The Pentagon’s top general says China should carefully consider how poorly Russia is faring in its 10-month-long invasion of Ukraine before it contemplates an amphibious assault on Taiwan.
Following Wednesday’s virtual meeting of defense ministers supporting Ukraine, Army Gen. Mark A. Milley, chairman of the Joint Chiefs, said the Kremlin’s faltering attempts to conquer Kyiv are offering compelling lessons for all sides, including an increasingly bellicose China that has made no secret of its ambitions to bring Taiwan into its sphere of influence.
“War on paper is a whole lot different than real war,” Gen. Milley told reporters at the Pentagon. “When blood is spilled and people die and real tanks are being blown up, things are a little bit different.”
Gen. Milley said he’s never met Chinese President Xi Jinping but called him a “rational actor” who evaluates options on a cost-benefit basis. He would likely conclude that a cross-straits invasion of Taiwan would interfere with Beijing’s goal of becoming the world’s economic powerhouse, the general said.
Gen. Milley pointed out that China hasn’t faced an enemy on the battlefield since the Sino-Vietnamese War of 1979. Beijing would be playing a “very dangerous game” if it attempts a crossing of the Taiwan Strait, he said.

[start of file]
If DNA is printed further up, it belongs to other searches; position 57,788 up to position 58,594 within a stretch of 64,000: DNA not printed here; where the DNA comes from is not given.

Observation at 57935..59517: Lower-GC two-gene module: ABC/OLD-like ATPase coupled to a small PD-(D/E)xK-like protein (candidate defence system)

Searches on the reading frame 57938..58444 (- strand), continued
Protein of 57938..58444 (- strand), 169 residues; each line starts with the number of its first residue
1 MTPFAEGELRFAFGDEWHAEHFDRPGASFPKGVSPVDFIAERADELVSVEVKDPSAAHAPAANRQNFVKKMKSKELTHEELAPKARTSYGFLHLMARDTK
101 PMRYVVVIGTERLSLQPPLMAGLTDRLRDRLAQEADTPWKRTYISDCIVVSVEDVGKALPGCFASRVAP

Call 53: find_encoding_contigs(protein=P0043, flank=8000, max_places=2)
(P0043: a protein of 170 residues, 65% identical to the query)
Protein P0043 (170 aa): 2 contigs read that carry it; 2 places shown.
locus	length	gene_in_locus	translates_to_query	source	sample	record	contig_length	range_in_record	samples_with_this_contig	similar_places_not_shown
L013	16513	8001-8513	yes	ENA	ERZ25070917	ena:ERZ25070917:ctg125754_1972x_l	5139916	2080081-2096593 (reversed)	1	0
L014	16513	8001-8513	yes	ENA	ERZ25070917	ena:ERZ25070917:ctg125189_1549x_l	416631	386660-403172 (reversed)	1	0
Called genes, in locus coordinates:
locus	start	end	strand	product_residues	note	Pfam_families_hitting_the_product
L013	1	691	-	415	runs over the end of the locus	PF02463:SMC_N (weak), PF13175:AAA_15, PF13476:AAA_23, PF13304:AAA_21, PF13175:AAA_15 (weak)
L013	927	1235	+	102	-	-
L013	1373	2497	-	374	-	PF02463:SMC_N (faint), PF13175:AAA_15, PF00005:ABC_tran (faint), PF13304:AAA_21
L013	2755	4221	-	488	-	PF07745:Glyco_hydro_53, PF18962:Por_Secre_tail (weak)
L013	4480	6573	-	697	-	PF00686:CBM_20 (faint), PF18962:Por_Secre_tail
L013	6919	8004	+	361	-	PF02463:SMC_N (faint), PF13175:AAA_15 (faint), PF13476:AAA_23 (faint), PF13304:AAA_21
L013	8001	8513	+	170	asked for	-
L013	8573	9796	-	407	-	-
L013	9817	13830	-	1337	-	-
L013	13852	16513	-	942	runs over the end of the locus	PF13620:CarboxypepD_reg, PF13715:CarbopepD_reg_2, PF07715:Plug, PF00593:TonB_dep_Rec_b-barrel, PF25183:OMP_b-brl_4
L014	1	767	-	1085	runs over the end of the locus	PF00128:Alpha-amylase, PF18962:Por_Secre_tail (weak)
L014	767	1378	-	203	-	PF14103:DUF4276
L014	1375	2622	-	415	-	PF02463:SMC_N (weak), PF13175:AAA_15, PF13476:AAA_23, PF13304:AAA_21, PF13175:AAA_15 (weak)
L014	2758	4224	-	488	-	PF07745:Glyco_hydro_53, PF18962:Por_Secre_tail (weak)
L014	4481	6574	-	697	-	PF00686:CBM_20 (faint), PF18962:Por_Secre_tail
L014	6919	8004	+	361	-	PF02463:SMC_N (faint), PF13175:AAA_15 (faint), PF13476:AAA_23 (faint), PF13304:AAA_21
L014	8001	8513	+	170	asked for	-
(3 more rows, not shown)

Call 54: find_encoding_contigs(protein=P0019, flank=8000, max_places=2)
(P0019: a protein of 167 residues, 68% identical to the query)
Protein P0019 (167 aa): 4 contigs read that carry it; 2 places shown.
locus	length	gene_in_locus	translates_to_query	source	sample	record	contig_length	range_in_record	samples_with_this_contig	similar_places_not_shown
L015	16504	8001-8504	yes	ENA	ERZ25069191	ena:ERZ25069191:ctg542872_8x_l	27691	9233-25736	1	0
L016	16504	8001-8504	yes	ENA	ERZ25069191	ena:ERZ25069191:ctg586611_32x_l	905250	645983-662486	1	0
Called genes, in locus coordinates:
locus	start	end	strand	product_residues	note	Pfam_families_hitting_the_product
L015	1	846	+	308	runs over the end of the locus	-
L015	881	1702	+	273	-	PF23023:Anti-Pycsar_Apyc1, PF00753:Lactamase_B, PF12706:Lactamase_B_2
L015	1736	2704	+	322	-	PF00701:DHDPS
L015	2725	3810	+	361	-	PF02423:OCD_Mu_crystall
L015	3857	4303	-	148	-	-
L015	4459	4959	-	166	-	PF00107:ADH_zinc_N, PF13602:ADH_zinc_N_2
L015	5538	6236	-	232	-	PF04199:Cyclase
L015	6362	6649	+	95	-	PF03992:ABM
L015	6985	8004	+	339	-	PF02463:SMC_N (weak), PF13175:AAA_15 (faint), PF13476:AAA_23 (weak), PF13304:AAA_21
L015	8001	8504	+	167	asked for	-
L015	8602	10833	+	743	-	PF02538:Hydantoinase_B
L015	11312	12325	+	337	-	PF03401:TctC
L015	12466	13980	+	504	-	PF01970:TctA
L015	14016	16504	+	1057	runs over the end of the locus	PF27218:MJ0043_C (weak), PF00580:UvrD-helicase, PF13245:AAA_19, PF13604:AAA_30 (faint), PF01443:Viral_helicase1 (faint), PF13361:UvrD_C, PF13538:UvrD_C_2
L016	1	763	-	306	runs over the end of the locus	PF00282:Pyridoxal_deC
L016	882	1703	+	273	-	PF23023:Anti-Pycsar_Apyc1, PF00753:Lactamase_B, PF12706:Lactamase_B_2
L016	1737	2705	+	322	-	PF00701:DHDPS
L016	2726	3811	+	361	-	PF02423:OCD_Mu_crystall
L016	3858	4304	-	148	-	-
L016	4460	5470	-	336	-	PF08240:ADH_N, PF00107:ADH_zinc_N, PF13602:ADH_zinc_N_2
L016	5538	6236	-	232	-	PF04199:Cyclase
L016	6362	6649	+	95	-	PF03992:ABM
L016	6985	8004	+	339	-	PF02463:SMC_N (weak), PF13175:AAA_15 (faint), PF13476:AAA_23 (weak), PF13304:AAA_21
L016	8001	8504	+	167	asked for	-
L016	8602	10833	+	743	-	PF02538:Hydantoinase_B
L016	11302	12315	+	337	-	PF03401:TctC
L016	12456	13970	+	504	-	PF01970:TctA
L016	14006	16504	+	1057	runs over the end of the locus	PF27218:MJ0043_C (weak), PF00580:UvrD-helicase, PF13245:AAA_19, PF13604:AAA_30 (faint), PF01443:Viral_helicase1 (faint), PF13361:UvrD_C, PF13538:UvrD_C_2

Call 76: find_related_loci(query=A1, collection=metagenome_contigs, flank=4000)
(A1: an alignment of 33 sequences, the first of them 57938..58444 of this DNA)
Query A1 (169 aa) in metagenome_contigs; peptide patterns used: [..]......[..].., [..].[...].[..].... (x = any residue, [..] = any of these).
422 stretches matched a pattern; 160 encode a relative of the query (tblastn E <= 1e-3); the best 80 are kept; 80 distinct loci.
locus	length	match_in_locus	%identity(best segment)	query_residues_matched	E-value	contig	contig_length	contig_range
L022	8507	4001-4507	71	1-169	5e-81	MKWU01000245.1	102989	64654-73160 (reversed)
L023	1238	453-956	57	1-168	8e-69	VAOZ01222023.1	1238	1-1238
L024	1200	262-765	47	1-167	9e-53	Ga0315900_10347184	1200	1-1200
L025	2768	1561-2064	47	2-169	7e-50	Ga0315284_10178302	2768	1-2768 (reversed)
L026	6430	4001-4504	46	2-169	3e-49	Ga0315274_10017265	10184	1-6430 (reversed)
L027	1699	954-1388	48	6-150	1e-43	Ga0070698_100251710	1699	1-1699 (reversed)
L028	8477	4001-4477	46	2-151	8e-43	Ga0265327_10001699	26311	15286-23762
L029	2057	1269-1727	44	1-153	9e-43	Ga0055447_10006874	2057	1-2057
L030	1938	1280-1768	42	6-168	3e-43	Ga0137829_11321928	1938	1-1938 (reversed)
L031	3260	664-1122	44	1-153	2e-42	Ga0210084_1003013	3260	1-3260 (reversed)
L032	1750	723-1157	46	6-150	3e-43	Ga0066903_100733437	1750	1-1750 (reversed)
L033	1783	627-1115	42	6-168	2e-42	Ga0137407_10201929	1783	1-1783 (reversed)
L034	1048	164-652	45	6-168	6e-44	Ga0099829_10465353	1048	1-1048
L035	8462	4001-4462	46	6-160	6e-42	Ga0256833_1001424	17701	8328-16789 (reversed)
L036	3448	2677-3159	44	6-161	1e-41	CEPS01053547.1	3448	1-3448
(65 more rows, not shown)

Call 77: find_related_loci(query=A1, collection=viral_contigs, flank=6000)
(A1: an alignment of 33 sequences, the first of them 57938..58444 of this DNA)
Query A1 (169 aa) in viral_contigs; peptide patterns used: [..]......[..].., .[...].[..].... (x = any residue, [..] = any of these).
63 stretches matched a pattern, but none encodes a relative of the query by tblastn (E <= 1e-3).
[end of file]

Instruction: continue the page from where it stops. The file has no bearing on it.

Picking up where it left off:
“They don’t have the experience [or] the background to do it. They haven’t trained to [do] it yet,” he said of Chinese troops. “We watch it very, very closely how much amphibious capability they have [and] how much airborne capability they have.”
While an amphibious assault might be beyond China’s military abilities, Beijing is capable of dropping bombs and launching missiles at Taiwan, Gen. Milley said.
“Attacking and seizing the island of Taiwan across the straits, putting troops on the island of Taiwan, that is a very difficult military task to do,” he said. “I think it’ll be some time before the Chinese have the military capability and they’re ready to do it.”